Washington Post commentary offering advice....


Always a compelling topic, and one that may be labeling more males as sexual predators, argues this author in Philadelphia Magazine....


Suzanne Fields takes on the literacy gap....


Interesting insight behind the recent test results there, which showed a broadening academic gender gap. The national test had been reconfigured in ways that should have helped boys -- but didn't....


Westinghouse High School in one of Pittsburgh's toughest neighborhoods. Some classes are co-ed....


That's the conclusion of this Commerce Department report. Most interesting: the numbers show the gap is not closing. The report, "Women in STEM: A Gender Gap to Innovation," found that while the work force comprises 48 percent women, they hold just 24 percent of STEM jobs. At the undergraduate level, 2.5 million women hold STEM degrees compared with 6.7 million men. Among those degree holders, women are less likely than their male counterparts to work in related careers. Instead, women often move to education or health care professions....


A year ago, the MLK Academy for Boys was nearly shut down....


That's the case in Britain, as girls push even further ahead on national tests. From the BBC article: Boys dropped further behind girls at the top grade, with just 19.6% of their exam entries awarded A* or A, compared with 26.5% for girls. Last year there was a difference of 5.7 percentage points and this year it is 6.7. Andrew Hall, director general of AQA exam boards, said examiners were "scratching their heads" over the acceleration in the trend of two decades - especially as the gap is narrowing at A-level. "There will be something there ...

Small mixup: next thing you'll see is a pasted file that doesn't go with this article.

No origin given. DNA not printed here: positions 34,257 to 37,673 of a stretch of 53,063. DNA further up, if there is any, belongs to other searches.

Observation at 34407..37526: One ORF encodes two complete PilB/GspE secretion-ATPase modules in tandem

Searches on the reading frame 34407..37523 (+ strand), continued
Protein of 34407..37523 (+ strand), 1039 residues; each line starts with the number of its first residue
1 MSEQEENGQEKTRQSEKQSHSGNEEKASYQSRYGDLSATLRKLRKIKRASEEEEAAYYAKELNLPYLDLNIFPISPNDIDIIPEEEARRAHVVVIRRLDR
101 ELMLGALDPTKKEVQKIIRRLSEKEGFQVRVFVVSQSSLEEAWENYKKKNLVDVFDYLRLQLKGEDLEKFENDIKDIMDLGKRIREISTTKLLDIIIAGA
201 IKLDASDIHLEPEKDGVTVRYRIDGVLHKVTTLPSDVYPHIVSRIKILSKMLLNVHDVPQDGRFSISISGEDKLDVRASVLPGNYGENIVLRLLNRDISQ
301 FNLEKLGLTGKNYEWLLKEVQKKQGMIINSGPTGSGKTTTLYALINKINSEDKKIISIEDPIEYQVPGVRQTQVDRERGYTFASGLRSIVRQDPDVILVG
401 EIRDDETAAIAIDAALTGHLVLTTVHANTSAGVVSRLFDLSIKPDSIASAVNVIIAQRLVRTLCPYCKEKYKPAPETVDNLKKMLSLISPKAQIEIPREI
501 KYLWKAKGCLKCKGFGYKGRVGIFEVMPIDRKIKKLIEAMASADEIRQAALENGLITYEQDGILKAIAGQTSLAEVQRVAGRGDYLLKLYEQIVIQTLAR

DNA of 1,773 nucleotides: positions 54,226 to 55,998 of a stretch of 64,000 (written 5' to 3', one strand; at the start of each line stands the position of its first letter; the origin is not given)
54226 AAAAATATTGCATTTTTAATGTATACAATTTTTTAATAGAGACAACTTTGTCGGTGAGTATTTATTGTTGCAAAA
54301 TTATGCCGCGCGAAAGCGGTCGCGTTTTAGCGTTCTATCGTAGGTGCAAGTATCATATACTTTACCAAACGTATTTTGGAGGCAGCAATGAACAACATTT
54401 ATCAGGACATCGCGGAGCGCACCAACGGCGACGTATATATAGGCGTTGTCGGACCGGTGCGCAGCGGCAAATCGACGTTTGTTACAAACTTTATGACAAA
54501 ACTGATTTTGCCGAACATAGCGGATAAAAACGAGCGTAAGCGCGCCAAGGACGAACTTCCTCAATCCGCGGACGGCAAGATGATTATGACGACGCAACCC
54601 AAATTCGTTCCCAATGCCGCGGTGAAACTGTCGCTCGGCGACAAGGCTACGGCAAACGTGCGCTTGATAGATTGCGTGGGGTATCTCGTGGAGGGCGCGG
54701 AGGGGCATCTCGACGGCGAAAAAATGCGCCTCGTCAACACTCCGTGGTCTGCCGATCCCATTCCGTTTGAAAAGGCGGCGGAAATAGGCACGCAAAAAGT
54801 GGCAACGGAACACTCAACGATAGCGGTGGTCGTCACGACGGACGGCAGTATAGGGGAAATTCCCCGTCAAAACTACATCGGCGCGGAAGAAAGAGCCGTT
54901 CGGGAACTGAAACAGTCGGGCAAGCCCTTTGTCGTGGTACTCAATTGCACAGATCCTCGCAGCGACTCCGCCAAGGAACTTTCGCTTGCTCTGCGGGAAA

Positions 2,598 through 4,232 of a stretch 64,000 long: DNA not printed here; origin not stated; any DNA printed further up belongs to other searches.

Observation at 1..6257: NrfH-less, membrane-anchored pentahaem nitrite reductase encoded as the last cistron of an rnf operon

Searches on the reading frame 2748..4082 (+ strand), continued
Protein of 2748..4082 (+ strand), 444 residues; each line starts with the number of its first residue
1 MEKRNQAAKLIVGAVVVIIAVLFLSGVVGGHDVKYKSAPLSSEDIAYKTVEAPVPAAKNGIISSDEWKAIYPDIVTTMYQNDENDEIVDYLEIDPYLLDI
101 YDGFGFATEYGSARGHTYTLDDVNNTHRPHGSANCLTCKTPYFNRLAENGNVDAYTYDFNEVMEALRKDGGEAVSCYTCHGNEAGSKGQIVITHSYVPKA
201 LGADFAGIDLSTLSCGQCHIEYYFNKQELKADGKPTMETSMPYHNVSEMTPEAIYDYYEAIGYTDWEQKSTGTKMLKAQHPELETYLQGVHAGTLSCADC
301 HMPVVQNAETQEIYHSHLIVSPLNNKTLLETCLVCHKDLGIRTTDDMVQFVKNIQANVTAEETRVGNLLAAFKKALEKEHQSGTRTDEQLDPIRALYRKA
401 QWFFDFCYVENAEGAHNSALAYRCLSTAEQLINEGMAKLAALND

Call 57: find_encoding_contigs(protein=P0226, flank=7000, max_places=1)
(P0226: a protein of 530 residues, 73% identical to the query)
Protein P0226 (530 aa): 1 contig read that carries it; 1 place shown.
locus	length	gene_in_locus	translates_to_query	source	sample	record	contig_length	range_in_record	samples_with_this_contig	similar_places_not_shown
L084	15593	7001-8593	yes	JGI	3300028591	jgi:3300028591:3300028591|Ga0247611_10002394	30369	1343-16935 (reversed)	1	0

Pretty amusing piece, actually. Parents of boys will nod their heads in agreement. From article: When researchers asked young people about how talking about their problems would make them feel, boys responded that they didn't see talking about problems to be a useful activity, the study says. Boys didn't express angst or distress about discussing problems any more than girls. Researchers surveyed nearly 2,000 children and adolescents. Girls had positive expectations for how talking about problems would make them feel, such as expecting to feel cared for, understood and less alone, researchers said. Boys reported that talking about problems ...


Investigating possible discrimination against girls....


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